Hermano Lobo’s work is not ordinary, he himself makes sure it is not.

His photos take you to a strange new dimension.

Far from wanting to describe what he sees, he focuses on what he feels and what he wants to convey to the viewer.

Q Let’s start at the beginning: How did you get into photography?

A My first contact with photography was many years ago with a Yashica GF that belonged to my father. With it I took photos of my surroundings as memories that I barely keep. Then years passed until I began to be interested in great authors. That’s where my love for photography began.

Your style is very peculiar. The aesthetics of your photos are very striking. What do you want or would like to convey with your images?

When I take my photos I generally don’t think about any subject. I don’t have a preconceived idea, I simply let myself be carried away by sensations. In this way I try to express moments of my life that catch my attention and the way I see them.

What makes you pull the trigger to capture an image?

A Well, as I told you, a sensation, an intuition, an impulse. Many times I shoot without thinking, even without looking through the viewfinder, I simply place the camera in front and shoot intuitively. Logically, many photos are lost in this way. But sometimes magic happens and what you were looking for simply appears. Obviously I care little how focused or sharp it may be, what interests me is that it transmits.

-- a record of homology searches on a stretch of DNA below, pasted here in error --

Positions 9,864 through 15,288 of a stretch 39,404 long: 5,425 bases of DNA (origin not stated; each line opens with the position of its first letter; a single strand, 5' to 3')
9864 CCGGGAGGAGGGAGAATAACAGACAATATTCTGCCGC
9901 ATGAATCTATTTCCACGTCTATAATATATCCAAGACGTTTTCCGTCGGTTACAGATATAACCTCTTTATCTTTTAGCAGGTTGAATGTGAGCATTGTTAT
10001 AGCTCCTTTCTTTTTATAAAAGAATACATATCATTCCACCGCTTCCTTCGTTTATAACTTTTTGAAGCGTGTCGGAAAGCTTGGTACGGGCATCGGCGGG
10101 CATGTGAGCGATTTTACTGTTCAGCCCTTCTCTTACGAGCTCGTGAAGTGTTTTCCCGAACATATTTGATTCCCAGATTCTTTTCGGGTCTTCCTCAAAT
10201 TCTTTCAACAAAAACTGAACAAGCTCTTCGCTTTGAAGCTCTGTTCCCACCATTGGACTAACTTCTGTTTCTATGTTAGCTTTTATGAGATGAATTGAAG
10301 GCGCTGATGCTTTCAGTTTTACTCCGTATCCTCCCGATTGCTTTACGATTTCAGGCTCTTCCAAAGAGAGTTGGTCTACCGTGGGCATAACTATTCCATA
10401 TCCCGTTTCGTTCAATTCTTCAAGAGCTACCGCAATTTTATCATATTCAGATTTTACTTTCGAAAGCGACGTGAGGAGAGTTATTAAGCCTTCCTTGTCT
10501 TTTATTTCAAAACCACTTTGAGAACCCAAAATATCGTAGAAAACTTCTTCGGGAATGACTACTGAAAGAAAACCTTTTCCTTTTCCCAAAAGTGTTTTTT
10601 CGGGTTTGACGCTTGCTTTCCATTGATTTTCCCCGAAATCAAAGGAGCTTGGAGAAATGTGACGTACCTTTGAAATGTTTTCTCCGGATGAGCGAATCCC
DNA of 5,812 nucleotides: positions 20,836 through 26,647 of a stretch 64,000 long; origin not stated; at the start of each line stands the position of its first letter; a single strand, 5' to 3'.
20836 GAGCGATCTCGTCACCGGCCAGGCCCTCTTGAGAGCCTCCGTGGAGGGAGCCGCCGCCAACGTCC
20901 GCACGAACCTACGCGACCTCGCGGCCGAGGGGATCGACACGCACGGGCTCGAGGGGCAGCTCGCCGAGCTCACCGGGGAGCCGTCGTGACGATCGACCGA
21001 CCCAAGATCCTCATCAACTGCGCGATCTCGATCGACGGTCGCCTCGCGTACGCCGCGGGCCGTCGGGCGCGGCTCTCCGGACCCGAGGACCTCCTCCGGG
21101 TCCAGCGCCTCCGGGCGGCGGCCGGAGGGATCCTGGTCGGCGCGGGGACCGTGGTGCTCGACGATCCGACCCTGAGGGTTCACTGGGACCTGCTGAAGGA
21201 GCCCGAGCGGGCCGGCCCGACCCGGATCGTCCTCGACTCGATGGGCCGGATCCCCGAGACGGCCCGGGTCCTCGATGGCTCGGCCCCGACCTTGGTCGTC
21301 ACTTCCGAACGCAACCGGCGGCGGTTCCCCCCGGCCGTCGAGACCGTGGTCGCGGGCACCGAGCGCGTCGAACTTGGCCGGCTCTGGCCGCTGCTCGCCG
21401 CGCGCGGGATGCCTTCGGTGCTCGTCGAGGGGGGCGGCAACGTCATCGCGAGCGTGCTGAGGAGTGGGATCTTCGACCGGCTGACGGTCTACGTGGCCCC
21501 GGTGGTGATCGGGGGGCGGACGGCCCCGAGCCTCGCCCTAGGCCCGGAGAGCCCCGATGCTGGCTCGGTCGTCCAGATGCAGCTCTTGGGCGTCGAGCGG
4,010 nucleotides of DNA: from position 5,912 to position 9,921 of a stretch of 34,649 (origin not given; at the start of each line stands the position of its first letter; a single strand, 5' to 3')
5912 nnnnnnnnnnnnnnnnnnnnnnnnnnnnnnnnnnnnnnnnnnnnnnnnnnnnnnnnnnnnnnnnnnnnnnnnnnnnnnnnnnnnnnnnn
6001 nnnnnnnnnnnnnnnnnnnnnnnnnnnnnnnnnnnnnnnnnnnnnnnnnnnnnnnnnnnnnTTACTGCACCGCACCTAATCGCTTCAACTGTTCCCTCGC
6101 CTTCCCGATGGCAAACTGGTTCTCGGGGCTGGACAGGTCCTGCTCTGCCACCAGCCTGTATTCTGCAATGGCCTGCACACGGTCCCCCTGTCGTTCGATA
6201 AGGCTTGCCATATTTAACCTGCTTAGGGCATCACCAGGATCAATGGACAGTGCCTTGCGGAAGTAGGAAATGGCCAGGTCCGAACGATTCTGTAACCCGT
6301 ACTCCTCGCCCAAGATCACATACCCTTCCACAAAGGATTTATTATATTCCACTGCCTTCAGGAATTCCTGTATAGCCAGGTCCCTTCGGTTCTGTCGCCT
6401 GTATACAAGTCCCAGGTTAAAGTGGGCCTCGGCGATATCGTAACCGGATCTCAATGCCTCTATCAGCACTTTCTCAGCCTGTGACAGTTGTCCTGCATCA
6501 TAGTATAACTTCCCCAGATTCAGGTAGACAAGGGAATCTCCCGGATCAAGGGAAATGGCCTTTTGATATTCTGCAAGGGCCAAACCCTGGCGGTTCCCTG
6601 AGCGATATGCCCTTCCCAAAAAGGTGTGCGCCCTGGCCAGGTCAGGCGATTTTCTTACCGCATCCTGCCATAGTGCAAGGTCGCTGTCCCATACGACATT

Do you usually spend a lot of time taking each photo?

A You see, not, although it is true that sometimes I stay somewhere for a while until I think I have what I’m looking for.

Which photographers have been your reference when you started and which ones are or still are today?

When I started I was interested in the great classics. HCB, A. Adams, E. Erwitt, Brassai, Salgado, Capa etc… Today these photographers continue to interest me, but as I have gone deeper I have changed my models to D. Arbus, W. Klein, Cristina G. Rodero, Lee Friedlander, Kudelka, Larraín, Moriyama, M. Fukase, Saúl Leiter, Vari Caramés, J. M. Navia etc. There are many that I like and I would like to take a lesson from each one and be able to reflect it in my images, so that my tastes and the sources from which I drink can be intuited.

Q I know you like to constantly change cameras. What is your relationship with the instrument you use to take images?

A Ha ha ha, the relationship is usually good, but not for life, depending on the type of photo I use a different tool. As of today, I don’t know a camera that can be used for everything I do, but that is something very personal.

Hermano Lobo links :

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